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Discussion in 'Politics, Religion, Social Issues' started by joepunk, Nov 18, 2008.
From the Dallas Morning News
Well how about that.
A shame we can't merge our own threads. Anywho. This sounds good.
I'm surprised no one here has commented yet.
Merging can be fraught with peril. Dick Cheney is more user-friendly than the merge tools.
Fair enough. Harkening for the "Impeach Bush" thread, this sounds like it'd be a reason to cheer. I guess we'll see if the judge throws it out I guess. Not really the way to end an administration though... especially with Bush's own state's jury doing the dirty work.
So does this actually mean anything?
I'll go out on a limb here and say "no".
Probably not. It sounds like this grand jury is chasing a wild hare.
well, I guess we know who Bush's final pardons will go to before leaving office.
Your not out on a limb , your still very safe on the trunk of the tree. Nothing will happen. Bushco seem to be above the law on everything they do and Congress is still asleep.
TOO GOOD TO BE TRUE
As some predicted.
Cheney has a lot of very powerful allies, but there are even more people who hate him passionately. Just how passionately will become clear over the years - maybe people will continue to bring civil and criminal suits against him until something sticks.
In many ways he is the true bugbear of all those opposed to the Bush Administration and its policies.
The Democrats will be so busy cleaning up the economic mess of Bush Co. so there will probably not be a lot of attention into going after criminal and tort suits against the major players.
On one hand, it would be nice for justice to be done, on the other hand, Obama will need the help of the GOP to get out of this recession. He has to hand over an olive branch to the other side.
I think Ford's pardoning of Nixon and the Clinton impeachment might factor into the Obama administration's thinking as well. History has looked favorably at what Ford did. Prosecuting Nixon would have done little to help the country move forward. History, so far, has not looked so favorably on the Clinton impeachment.
I would think Obama would take the long view that whatever "justice" that will come from prosecuting Bush administration figures would merely be short-lived political revenge. Or maybe I'm just projecting better angels onto our future president.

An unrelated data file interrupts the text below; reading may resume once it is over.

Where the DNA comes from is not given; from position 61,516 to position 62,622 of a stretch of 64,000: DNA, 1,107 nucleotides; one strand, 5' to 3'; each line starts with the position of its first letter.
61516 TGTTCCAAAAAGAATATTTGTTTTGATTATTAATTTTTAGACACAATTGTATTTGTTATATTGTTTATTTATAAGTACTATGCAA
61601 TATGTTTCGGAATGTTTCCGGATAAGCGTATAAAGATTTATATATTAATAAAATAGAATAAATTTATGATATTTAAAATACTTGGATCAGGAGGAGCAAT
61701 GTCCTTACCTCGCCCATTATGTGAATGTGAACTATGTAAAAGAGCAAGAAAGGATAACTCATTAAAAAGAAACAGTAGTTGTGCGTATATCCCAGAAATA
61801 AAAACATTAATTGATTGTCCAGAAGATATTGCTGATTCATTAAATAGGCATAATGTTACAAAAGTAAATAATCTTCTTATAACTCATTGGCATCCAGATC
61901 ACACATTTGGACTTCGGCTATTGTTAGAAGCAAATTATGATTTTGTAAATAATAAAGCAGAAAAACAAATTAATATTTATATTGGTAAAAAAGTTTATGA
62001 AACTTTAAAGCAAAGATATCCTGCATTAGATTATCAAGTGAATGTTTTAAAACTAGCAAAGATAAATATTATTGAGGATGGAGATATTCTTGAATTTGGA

It is arguable that not prosecuting Nixon for his crimes while in office led the current crowd in the White House -- many of whom cut their teeth in the Nixon administration, and share the same expansive view of executive power -- to believe that they could commit crimes and also get away with it.
And we the people, who didn't insist on an investigation, proved them right.
Speaking of Nixon...
I don't know if the lesson to be taken from this is "it could be worse," because in truth we really don't know yet, and if the time it took for the Nixon lie-berry to release this information is any guide, we may not live long enough to find out.
It's true Rumsfeld and Cheney and maybe others had brief appearances in the Nixon administration, but short of a Stalinistic purge, I can't imagine how prosecuting Nixon would have affected their careers. The real culprits -- RMN, Haldeman, Ehrlichman, Colson, Liddy, others -- either served prison terms or suffered great humiliation.
I hoping it's OJ.
Well, it's pretty obvious that Cheney and Rumsfeld learned some significant lessons from the Nixon saga. Top on the list, I'm sure, was not to leave evidence laying around, but up high on the list as well was "it's not illegal if the president does it". Prosecuting Nixon for his actions may have disabused them of this notion.
Or it may not have.
But it's certainly arguable that it would have, and it's based in the same notion that many of their conservative supporters believe in -- namely the deterrent effect of swift and sure justice for perpetrators of crimes.